The connection between slavery and blackness predated the arrival of Africans in Virginia. In this episode, we go back in time in order to explore the roots of the connection between blackness and slavery and the role Christians played in solidifying that association. We will also learn more about what race is (and isn’t) and why where our ideas about race come from matter today.
- What are the roots of the connection between blackness and slavery?
- What is race?
- How might the history of race affect our engagement with modern debates?
- What, in this episode, most surprised or challenged you?
- In this video, Sarah claims that people began to read Genesis 9 in a way not supported by the text owing to a race-based economic slavery. Do you think Christians today read modern understandings of race into biblical texts?
- How did define “race” before watching this video? Do you still define it that way?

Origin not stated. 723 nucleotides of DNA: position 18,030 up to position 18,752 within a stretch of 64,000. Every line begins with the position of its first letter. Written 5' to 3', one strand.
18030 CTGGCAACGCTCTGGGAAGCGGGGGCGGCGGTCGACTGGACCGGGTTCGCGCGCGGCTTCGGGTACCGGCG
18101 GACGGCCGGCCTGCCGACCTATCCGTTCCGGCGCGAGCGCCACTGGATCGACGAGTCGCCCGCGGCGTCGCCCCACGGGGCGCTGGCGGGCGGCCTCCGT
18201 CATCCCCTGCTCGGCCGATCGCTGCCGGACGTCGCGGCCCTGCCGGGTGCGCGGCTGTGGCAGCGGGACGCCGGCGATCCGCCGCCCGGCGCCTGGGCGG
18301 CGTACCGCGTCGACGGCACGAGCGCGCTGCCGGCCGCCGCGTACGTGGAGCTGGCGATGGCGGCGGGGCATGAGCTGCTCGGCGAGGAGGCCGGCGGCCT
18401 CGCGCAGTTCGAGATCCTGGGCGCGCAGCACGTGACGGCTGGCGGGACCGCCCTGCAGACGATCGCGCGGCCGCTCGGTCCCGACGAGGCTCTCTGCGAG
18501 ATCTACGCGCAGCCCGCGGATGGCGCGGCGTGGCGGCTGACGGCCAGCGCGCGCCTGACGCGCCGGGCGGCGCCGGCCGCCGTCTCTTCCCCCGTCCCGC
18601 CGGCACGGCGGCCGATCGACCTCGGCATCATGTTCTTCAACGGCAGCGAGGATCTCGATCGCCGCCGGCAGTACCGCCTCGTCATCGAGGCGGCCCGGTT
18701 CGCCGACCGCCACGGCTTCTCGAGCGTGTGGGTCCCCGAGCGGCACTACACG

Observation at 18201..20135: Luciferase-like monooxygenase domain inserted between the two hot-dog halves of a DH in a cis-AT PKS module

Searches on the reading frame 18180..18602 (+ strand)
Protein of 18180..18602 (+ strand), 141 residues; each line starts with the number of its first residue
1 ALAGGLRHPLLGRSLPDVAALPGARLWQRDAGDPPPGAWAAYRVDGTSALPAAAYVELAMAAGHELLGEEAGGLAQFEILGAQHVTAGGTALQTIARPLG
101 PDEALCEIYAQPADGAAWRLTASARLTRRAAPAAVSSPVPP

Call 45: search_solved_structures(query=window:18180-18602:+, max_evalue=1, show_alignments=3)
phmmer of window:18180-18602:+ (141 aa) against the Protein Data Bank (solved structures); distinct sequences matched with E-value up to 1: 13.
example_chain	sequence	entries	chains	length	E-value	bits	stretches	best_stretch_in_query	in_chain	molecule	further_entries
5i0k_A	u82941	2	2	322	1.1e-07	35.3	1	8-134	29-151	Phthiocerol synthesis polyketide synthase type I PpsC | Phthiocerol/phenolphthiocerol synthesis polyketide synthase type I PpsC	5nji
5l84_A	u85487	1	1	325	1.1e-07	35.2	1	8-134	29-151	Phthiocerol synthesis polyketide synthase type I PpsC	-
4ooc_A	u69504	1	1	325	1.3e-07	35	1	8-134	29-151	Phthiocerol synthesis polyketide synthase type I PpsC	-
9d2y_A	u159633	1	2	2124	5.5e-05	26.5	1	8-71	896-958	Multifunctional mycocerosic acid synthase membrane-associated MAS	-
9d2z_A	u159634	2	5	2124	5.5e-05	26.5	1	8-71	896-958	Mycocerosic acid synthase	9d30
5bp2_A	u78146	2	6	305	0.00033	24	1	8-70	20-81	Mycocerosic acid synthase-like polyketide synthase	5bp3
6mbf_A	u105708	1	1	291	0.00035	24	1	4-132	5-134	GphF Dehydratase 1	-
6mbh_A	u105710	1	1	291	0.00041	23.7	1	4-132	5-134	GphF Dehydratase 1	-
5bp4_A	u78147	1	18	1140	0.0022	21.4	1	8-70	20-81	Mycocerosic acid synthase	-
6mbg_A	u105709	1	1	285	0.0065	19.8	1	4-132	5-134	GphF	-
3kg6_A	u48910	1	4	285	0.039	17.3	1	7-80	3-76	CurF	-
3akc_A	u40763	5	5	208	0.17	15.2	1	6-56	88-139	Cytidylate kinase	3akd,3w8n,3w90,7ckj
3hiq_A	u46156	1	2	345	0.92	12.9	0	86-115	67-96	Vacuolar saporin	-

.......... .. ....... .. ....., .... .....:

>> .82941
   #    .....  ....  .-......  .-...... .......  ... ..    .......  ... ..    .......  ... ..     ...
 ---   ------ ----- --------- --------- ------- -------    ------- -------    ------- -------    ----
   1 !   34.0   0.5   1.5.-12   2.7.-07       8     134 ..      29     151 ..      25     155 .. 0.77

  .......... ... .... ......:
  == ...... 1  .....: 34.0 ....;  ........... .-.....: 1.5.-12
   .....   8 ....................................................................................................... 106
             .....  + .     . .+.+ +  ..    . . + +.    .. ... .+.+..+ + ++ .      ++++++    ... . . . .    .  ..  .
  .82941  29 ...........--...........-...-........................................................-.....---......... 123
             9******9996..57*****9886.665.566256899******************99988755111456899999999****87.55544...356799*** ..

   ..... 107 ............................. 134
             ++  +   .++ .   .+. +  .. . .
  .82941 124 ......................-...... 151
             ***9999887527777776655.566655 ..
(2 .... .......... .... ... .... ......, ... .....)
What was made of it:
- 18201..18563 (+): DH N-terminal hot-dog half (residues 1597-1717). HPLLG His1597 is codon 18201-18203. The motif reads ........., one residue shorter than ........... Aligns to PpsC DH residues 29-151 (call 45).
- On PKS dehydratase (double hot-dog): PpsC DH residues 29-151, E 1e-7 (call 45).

- If Sarah is correct and our modern racial categories are neither “natural” nor morally innocent, what does that mean for how we think about our racial identities and those of other people?
- Think about the ways you identify yourself. How do you react when those identities are challenged or their roots explored? Why do you think that you react the way that you do? [Note: this question is not meant to suggest that anytime you react negatively to an identity being challenged, you are doing something wrong. It is meant to get you to reflect on when and if that is so.]
References and Sources
Davis, David Brion. Inhuman Bondage: The Rise and Fall of Slavery in the New World. New York: Oxford University Press, 2006.
Diamond, Jared. “Race Without Color.” Discover Magazine November 1994, http://discovermagazine.com/1994/nov/racewithoutcolor444